Delaying the cutting of the umbilical cord in newborns by two minutes leads to better development of the baby during the first days of life, a new study has found.
The study conducted by scientists from the University of Granada and from the San Cecilio Clinical Hospital in Granada, Spain, found that the time in cutting the umbilical cord (also called umbilical cord clamping) influences the resistance to oxidative stress in newborns.
For the study, scientists worked with a group of 64 healthy pregnant women who went into labour in the San Cecilio Clinical Hospital.
They all had a normal pregnancy and spontaneous vaginal delivery. Half of the newborns had their umbilical cord cut 10 seconds after delivery, whereas the other half had it cut after two minutes.
The results of the research suggest that there are beneficial effects in the late clamping of the umbilical cord: there was an increase in the antioxidant capacity of mature newborns and there was moderation of inflammatory effects in the case of induced delivery.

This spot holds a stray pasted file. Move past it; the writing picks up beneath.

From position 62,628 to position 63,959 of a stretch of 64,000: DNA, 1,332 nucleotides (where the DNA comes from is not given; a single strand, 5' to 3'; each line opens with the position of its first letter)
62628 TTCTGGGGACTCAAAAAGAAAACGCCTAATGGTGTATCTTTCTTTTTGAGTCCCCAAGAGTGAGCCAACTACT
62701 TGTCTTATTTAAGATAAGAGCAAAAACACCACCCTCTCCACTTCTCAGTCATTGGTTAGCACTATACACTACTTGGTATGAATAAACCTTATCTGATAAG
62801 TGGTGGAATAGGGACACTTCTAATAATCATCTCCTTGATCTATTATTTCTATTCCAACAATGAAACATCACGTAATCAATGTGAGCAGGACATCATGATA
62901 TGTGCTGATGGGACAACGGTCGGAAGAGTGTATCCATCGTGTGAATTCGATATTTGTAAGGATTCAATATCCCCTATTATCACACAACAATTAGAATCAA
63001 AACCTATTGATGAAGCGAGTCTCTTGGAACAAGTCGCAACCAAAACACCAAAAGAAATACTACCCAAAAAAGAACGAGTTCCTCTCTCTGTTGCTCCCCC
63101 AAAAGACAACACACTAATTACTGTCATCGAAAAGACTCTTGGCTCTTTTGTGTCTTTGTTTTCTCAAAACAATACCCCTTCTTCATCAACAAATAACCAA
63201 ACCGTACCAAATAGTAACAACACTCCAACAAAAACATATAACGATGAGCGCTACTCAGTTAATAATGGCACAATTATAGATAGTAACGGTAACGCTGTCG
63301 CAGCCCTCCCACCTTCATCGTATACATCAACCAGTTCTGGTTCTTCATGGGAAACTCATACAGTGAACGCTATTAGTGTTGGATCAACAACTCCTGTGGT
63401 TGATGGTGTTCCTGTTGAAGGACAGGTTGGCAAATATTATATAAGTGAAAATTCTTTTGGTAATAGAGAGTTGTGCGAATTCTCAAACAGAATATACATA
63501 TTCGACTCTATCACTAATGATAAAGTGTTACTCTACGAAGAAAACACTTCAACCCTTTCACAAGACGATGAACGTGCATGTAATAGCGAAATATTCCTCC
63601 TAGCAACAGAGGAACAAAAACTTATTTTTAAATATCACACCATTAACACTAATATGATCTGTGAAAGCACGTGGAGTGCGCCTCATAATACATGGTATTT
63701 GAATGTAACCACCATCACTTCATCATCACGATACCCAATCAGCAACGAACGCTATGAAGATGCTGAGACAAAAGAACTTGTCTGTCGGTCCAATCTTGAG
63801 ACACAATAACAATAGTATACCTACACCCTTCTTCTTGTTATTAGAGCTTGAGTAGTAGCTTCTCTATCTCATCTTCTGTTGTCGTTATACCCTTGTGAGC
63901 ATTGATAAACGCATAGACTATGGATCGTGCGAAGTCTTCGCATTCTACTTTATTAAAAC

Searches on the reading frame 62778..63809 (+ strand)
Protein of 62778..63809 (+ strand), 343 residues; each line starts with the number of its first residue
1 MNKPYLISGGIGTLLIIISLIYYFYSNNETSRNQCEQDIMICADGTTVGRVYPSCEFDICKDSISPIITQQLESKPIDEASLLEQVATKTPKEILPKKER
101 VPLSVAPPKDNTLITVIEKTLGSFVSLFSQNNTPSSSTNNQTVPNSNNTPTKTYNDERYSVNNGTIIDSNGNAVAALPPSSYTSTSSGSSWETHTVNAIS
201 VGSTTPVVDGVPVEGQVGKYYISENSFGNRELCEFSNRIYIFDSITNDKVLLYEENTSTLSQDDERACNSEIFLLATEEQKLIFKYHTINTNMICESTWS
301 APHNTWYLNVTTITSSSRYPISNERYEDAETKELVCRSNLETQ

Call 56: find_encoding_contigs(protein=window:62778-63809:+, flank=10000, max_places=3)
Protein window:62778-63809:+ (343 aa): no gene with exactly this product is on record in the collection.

According to the principal investigator in the project, University of Granada professor Julio Jose Ochoa Herrera, umbilical cord clamping is one of the most frequent surgical interventions practiced upon humans.
However, the right timing for clamping is controversial, and it involves important differences both for the mother and for the newborn.
“Our study demonstrates that late clamping of the umbilical cord has a beneficial effect upon the antioxidant capacity and reduces the inflammatory signal induced during labour, which could improve the development of the newborn during his or her first days of life,” Herrera said.